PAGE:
2. Written in 2009 Robert was, in addition to a great artist, a prophet. As a U.S. citizen I truly hope for less bluster and blundering and less mistaking mere size alone for value.

    • Reading Robert’s words, I had a similar notion that he was forseeing our current circumstance. It comforts me to think that he might also be accurate in predicting the onset of a counter- appetite for more meaningful works of quality borne on a more modest scale. Imagine that wave sweeping the world.

  3. Sara….once again you read my mind! It’s uncanny really….I thought of posting on this very topic just last night. Since I am an enamel artist and much of my work is wearable, I fit neatly into the category of small. Every gallery I step into displays huge works of questionable technique/quality….but they certainly aim to impress with size. I’m left to wonder how many clientele have the space to display such large work….of course if one does have the space, it usually equates with wealth….hence the giant prices for giant pieces, good or bad. Oh well….I truly hope that the appreciation of small and exquisite work will find it’s way into mainstream gallery philosophy….there may be hope for me yet ;-)

  4. Over my life in painting I have always shifted between small ones and larger ones in part because each has its own qualities of making
    The little ones are a chance to make choices in a quick and bold way, like chasing a fleeting sunset.
    The larger ones are more like an athletic event when stamina and the use of my whole body is needed working from the shoulder not the wrist.
    Each has its virtues and each has its place in my body of works

  5. Jeff Heintzman on

    When I hear the comment about needing to paint bigger, I look to the Group of Seven. So many of their great works are 8X10 or even smaller. This may be because they were trekking and hiking and didn’t want to haul a behemoth around.

  6. Gabriella Morrison on

    Large scale incites reactions of awe and feelings of being in the presence of some powerful phenomenon. Small scale implies intimacy. Both scales, and intermediate ones, are part of our human perceptual experience. I can’t ascribe values of good, better and best to any of these – only am mindful of my own responses to the differences.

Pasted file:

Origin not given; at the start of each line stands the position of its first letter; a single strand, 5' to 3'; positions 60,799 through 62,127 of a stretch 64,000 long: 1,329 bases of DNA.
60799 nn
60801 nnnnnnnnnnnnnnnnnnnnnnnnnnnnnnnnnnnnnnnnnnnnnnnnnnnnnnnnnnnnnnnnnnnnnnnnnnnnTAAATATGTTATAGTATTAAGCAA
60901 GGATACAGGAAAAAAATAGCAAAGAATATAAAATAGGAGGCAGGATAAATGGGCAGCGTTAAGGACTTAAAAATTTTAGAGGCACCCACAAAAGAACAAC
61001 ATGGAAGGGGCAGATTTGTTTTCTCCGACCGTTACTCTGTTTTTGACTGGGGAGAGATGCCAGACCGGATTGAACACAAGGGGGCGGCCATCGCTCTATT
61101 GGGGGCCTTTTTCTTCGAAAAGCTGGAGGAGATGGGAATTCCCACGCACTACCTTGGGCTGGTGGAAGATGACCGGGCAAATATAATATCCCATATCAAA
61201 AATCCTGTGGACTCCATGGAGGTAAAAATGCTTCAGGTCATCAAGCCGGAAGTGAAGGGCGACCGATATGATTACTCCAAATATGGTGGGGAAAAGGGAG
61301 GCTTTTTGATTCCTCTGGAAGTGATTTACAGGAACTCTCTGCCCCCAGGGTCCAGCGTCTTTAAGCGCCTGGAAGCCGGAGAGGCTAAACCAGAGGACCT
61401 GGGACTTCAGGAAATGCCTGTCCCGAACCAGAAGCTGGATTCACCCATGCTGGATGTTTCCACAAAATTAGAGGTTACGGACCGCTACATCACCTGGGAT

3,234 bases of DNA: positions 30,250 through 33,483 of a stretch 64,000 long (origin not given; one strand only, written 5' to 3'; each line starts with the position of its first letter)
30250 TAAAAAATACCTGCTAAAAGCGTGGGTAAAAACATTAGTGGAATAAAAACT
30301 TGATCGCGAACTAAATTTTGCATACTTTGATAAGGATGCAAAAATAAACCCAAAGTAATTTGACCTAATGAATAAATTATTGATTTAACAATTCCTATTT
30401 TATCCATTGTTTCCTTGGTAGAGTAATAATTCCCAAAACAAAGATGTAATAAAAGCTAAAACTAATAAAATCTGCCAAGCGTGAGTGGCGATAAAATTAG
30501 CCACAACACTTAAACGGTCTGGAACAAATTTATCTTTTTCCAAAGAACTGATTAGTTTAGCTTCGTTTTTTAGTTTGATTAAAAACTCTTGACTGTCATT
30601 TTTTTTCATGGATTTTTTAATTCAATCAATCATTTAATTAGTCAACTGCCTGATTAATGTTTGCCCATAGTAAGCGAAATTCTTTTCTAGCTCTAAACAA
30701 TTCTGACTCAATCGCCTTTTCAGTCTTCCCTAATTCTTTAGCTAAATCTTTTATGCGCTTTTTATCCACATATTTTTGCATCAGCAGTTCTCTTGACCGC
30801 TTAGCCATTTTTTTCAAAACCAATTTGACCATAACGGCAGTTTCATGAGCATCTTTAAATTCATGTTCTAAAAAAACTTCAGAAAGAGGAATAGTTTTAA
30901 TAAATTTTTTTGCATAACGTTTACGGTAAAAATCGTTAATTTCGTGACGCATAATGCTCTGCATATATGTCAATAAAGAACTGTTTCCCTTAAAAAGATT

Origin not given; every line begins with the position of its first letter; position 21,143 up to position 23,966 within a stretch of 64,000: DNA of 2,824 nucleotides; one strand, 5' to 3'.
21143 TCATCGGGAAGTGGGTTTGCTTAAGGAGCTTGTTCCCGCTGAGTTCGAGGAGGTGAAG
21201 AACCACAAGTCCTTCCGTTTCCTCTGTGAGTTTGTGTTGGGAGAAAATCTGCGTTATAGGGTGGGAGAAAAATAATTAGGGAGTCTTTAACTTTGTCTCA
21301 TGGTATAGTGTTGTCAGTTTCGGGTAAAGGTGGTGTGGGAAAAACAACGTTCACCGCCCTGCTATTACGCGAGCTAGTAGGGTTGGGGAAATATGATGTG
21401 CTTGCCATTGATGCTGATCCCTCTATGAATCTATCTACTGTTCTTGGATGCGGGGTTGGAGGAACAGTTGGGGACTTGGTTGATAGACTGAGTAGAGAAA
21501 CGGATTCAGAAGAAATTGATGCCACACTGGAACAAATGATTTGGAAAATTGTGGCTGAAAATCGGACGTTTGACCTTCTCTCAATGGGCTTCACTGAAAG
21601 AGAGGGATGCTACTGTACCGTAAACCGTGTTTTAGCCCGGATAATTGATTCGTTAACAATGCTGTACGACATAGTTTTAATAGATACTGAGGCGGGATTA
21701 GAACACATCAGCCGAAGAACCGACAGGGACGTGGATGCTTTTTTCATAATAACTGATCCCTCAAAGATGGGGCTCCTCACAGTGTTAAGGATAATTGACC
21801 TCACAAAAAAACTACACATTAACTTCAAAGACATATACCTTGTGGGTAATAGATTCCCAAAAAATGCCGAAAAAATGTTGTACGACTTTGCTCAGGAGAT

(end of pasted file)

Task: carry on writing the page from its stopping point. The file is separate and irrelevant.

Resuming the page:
7. The Cy Twombly gallery in the Menil is wonderful and so full of emotion. It is easy to just walk through it and wonder how it was done–ladders? long brushes? but standing there and looking and feeling—they are big–but not blustery–I would describe them as expansive–the feeling when your heart is so full, if feels as though it might explode from joy.

  8. Over the past couple of years I have gone smaller, more intimate. My work is narrative. My purpose is to get more done, more of my thoughts on paper. I am getting older (83) and this method is working well for me. I have more to say than one idea every three to four months, and my thought process has also improved, as it has a place to be.

  9. Funny Robert should mention it (albeit 10 years ago). I recently tried painting on a canvas much larger than my usual 8×10’s or 11×14’s, and found it much more difficult to visualize what I was doing. I understand now why some artists use a grid. I didn’t, but it would probably have been a lot easier if I had divided my larger panting into a series of smaller, more manageable squares. I will try that someday, but I think there is something more intimate and personal about completing an entire painting on a small canvas. Everything is right there within your field of vision, and more times than not, you’re working on the whole piece at once.